On the morning of March 9, a witness reported to a staff member at Jasmine's school that Smith appeared to be intoxicated and might not be able to care for her children. A report was made to the Ohio Department of Job & Family Services at 10:55 a.m., where an Intake Report was filed and assigned an “Intake Priority” level of 3.6 Sometime before 1:20 p.m., according to the report, this information was relayed to the Wyoming police. In the meantime, Smith—who denies being intoxicated but admitted to “not feeling well that day”—was cooking dinner with her friend Renee Littles and waiting for Tiffany and Jasmine to come home from school. At roughly 3:20 p.m., Sergeant World and Officer Krummen knocked at the door. Littles opened the door, and the officers asked to speak with Smith. Littles replied that Smith was unavailable to speak with them. The officers persisted, even after Smith herself called out from the kitchen to say that she was unavailable. Within a few minutes, the officers stepped inside the house to find Smith. According to Smith's notes of her interview with Littles, taken later in preparation for trial, Sergeant World “stepped on inside of [the] door ․ [and] started talking loud saying he needed to talk to Glenda [Smith].”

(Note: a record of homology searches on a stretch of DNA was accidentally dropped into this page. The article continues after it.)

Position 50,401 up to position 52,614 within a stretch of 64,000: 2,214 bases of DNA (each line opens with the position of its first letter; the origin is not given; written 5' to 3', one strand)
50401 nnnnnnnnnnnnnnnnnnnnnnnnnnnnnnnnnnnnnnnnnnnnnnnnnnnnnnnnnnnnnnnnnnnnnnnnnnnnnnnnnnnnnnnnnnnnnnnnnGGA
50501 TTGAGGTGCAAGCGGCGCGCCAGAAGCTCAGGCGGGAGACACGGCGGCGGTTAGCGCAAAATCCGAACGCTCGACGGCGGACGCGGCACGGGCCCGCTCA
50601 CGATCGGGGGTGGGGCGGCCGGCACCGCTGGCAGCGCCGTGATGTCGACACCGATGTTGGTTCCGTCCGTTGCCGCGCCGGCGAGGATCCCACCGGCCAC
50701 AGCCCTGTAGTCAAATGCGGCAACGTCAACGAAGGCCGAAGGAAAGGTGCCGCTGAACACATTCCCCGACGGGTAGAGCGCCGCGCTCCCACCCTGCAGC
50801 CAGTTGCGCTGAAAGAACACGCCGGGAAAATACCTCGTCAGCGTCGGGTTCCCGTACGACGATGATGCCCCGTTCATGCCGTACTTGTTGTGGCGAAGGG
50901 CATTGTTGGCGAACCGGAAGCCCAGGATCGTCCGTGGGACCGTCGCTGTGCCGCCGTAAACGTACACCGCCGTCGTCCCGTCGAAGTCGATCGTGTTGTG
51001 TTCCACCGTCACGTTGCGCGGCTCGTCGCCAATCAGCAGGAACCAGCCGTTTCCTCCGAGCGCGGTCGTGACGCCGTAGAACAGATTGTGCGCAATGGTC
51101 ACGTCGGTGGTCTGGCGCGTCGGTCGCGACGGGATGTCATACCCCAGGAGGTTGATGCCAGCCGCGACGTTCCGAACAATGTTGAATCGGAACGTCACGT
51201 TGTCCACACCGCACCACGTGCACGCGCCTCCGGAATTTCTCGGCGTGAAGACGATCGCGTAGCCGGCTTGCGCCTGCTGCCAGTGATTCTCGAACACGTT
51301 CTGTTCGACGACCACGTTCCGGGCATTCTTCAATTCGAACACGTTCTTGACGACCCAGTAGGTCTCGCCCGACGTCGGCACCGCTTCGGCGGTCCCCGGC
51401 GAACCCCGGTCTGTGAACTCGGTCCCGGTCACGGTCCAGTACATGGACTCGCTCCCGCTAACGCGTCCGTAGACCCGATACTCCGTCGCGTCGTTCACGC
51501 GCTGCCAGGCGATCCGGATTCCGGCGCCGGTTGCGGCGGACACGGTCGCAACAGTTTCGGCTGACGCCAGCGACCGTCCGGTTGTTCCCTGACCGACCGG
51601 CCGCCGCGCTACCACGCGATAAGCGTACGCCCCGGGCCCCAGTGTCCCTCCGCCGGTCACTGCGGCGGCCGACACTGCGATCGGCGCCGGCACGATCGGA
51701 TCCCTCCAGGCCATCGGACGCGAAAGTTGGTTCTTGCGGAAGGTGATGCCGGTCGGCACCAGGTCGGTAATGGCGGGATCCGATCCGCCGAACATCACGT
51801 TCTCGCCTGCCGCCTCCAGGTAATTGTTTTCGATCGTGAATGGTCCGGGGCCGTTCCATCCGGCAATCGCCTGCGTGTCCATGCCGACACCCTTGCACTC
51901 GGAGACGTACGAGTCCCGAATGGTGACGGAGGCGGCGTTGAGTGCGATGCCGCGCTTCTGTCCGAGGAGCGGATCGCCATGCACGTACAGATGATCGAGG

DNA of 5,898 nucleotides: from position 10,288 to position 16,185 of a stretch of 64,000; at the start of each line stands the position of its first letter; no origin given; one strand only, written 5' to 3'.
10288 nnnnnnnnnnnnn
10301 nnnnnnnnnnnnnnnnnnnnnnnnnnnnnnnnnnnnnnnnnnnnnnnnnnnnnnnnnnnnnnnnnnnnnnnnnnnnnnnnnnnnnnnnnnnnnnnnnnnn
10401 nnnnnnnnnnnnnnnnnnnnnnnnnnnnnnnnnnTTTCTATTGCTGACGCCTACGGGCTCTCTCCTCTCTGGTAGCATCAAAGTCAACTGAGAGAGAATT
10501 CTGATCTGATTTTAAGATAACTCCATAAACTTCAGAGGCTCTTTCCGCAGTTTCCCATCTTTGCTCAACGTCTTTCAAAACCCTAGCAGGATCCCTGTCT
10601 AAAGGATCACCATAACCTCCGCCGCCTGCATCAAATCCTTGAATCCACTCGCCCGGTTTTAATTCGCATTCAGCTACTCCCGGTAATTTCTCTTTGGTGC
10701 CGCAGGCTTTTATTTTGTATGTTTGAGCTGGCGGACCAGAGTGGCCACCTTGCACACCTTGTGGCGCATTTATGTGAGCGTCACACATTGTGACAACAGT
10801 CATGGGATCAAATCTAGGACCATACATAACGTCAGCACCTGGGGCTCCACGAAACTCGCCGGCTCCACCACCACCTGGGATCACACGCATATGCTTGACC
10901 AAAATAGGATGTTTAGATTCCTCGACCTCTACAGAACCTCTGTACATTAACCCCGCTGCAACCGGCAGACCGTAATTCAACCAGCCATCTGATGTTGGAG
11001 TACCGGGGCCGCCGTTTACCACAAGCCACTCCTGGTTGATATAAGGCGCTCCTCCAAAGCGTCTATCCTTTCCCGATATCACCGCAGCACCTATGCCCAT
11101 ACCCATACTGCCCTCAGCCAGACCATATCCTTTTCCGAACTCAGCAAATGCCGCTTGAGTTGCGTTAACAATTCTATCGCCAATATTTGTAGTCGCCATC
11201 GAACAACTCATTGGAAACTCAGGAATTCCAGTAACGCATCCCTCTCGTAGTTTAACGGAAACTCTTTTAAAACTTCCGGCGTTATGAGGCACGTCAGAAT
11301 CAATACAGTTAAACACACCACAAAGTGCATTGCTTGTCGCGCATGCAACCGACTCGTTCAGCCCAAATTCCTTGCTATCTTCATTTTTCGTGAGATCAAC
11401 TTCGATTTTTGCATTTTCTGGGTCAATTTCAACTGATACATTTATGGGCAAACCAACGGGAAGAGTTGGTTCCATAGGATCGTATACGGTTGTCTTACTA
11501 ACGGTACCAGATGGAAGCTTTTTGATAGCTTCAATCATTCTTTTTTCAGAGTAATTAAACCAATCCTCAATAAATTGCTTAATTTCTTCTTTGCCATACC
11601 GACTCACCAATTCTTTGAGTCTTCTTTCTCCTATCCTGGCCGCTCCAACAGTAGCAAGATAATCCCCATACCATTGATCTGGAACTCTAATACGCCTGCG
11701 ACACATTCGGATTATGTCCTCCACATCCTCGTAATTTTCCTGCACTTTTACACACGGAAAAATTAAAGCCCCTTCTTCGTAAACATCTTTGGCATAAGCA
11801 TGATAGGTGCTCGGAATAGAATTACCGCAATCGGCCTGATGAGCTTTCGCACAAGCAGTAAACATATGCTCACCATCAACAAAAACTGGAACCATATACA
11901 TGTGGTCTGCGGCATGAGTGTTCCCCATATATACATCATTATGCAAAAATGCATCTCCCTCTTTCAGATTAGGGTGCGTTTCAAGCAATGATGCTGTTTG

Appellees argue, consistent with the district court's holding, that the officers had Littles' consent to enter the home. Appellees claim that “Ms. Smith offers no evidence to the contrary,” suggesting that Smith has not raised a genuine issue of fact as to consent. We disagree. Smith has offered enough evidence to raise a genuine dispute of fact as to whether Littles invited the officers inside. Though appellees' position is supported by Sergeant World's deposition testimony, Smith contradicts this with her own testimony.7 The district court was not entitled to discount Smith's word even if it judged the officer to be more credible. See Anderson v. Liberty Lobby, Inc., 477 U.S. 242, 255, 106 S.Ct. 2505, 91 L.Ed.2d 202 (1986) (“Credibility determinations, the weighing of the evidence, and the drawing of legitimate inferences from the facts are jury functions, not those of a judge․”). Smith testified that she heard Littles tell the officers that she was not available, an account corroborated by her notes from the interview with Littles. Though it is possible that Littles invited the police to come in, but too softly for Smith to hear, we must view the facts in the light most favorable to Smith. Accordingly, we take as true that Littles and Smith both told the officers that Smith was not available to speak. Hence, on the record before us, we conclude that the officers had no consent to enter.8